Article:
Miss Automatic Sprinkler and Supply Company

Miss St. Joseph Switch and Transfer Company

Frank's post from two days ago contained Miss Verde King. I think there were identical triplets!

Miss Verde King Copper Company

Cancel for March 31: Arkansas Valley Town & Land Company

MAR  31  1900
A.  V.  T.  &  L.  Co.

The Arkansa Valley Town and Land Company was a part of the Atchison, Topeka, and Santa Fe Railroad.  The company managed the land that the railroad controlled along its right of way, and developed and established many Kansas towns and communities.  The company is closely interwoven with the building of the state of Kansas.

The AT&SF Railroad Map shows how the railroad followed parts of the old Santa Fe trail and cut right through the State of Kansas.

Tuesday, March 29, 2011

Stock Certificates -- Why All The Errors?

The Schedule A documentary taxes were not concisely worded in the War Revenue Law of 1898 and various exemptions often applied. The Law also lacked any quick reference chart detailing the specific taxes, yet the law regarding stock certificates was pretty clear. Original issue stock was to be taxed at the rate of 5-cents/$100 in value or fraction thereof, and any resales of stock were to be taxed at 2-cents/$100 or fraction thereof based on the original face value. Seems simple enough, but in practice many mistakes or misinterpertations seem to have been made, perhaps some intentionally.

$325 Original Issue Stock Certificate
Walter Baker Sanitarium Company
March 19, 1902

As an original issue, this $325 certifcate of The Walter Baker Sanitarium Company should have been taxed 20-cents, not 8-cents. Considering the date, March 19, 1902, in the fourth year of the tax it's hard to believe this was a mere error or misinterpertation of the law.

detail of Walter Baker Sanitarium Stock
stamps cancelled by Henry M. Fowler, Treasurer
H.W.F./Mar 19/1902

$250 Original Issue Stock Certificate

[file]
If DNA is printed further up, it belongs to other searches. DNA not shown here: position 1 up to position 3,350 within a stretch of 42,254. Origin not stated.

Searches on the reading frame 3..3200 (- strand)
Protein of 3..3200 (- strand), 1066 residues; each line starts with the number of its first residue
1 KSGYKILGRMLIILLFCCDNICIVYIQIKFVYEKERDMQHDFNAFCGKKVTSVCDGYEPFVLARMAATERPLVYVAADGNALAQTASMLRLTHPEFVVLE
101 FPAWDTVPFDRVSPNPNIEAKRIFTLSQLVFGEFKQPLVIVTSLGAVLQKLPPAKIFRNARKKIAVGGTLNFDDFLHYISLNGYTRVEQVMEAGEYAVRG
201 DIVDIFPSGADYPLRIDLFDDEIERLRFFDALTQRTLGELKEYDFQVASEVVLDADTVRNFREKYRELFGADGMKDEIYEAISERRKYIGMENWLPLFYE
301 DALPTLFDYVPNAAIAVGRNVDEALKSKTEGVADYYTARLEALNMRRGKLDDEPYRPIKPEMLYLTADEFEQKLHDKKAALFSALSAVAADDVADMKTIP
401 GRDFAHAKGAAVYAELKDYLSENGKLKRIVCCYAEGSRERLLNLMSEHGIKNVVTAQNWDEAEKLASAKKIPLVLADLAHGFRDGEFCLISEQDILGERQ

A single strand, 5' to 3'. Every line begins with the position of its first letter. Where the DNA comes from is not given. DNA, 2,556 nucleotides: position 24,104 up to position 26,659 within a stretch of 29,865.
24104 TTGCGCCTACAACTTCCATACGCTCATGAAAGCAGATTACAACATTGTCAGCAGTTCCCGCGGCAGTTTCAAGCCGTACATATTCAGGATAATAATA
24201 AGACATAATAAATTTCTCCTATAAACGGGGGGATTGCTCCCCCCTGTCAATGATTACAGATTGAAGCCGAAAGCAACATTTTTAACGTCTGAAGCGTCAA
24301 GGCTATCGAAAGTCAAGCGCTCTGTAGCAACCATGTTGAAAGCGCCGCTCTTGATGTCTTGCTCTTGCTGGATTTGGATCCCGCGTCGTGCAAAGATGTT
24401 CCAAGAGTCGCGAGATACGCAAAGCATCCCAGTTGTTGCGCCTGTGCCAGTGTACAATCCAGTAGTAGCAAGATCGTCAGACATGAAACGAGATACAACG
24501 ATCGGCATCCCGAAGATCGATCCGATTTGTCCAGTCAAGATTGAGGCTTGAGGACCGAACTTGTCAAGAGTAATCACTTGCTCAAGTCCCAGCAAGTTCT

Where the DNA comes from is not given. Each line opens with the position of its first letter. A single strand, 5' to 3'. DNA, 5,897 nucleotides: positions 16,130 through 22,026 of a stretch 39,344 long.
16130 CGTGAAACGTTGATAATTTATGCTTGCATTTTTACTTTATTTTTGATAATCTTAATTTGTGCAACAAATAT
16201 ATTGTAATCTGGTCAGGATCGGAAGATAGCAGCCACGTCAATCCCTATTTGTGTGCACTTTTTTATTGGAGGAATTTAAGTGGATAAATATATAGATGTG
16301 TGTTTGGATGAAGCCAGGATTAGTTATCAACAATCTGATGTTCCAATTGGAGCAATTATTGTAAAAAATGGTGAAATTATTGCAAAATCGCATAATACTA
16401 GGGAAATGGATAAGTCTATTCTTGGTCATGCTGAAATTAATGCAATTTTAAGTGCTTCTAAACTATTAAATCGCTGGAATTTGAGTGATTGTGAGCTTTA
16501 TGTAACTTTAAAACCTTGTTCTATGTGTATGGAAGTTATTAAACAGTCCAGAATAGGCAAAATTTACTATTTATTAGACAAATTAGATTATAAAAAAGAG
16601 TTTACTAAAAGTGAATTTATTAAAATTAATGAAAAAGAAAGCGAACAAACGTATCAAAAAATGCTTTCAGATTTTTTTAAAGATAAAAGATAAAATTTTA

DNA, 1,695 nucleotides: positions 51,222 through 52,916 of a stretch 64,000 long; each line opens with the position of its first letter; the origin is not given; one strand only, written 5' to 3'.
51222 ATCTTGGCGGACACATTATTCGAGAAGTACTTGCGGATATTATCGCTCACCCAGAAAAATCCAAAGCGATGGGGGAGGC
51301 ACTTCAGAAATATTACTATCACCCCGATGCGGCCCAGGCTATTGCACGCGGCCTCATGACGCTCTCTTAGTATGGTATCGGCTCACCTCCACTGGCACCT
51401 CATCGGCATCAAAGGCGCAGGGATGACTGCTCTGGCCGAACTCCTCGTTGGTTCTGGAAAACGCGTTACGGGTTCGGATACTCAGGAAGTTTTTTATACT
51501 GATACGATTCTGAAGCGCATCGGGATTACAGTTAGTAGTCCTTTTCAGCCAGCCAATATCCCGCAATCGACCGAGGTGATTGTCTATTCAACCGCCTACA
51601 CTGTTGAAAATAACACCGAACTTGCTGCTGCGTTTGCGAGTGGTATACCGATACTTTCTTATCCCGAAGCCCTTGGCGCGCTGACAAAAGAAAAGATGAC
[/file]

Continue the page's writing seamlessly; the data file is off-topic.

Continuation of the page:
Boston Bichloride of Gold Company
September 7, 1901

It wasn't until I began gathering material for this blog about errantly taxed stock certificates did I notice that the officers for the Boston Bicloride of Gold Company, James M. Marden, President and Henry M. Fowler, Treasurer, were also the respective president and treasurer of the Walter Baker Sanitarium Company. Not surprising then we find the same mistake on the Bichloride of Gold Company stock; it too was improperly taxed at the resale rate rather than the original issue rate, 6-cents as opposed to 15-cents.

The two companies apparently were connected. The Walter Baker Sanitarium, Roxbury, and later Boston Massachusetts was founded in 1892 to treat nervous disorders and alcoholism. Bichloride of gold, or Keeley's cure, was then considered a useful curative for alcoholism. I've not researched the matter, nor these companies, but at first blush it all sounds a bit like snake oil and I suspect Charles J. Douglas, who bought both stocks, got snakebit by his investment in them.

$100 Original Issue Stock Certificate
Homestake Gold Mining Company of Tuolumne
July 20, 1898, August 22, 1898, September 4, 1898

The Homestake Mining Company made a similar mistake when issuing its stock in July 1898. Curiously the certificate above is dated July 20, 1898 but wasn't taxed until August 22, and then improperly so at the 2-cent/$100 resale rate rather than at the initial issue rate of 5-cents. At least the company corrected the error on September 4 by adding a 3-cent stamp to the certificate.

split image detail of stamps from Homestake Gold Mining Stock
3-cent stamp cancelled SEP 4 1898
2-cent stamp cancelled AUG 22, 1898

$250 Original Issue Stock Certificate
U.T.D. Automatic Sprinkler and Supply Company
August 8, 1899

The U.T.D. Automatic Sprinkler and Supply Company, at least recognized that original issue stock was to be taxed at the rate of 5-cents/$100, but they incorrectly prorated the tax on this $250 certificate applying only 12 1/2-cents rather than a full 15-cents. The law clearly states, that the 5-cent rate applies to fractional amounts less than $100.

detail of stamps from U.T.D. Automatic Sprinkler stock

$400 Original Issue Stock Certificate
The Saint Joseph Switch and Transfer Railway Company
July 10, 1899

The Saint Joseph Switch and Transfer Railway apparently simply ignored the law and failed to tax the above certificate when first issue on July 10, 1899. As shown below, when the purchaser, James Hull, chose to sell the stock BOTH the proper original issue tax of 20-cents and the resale tax of 8-cents was paid.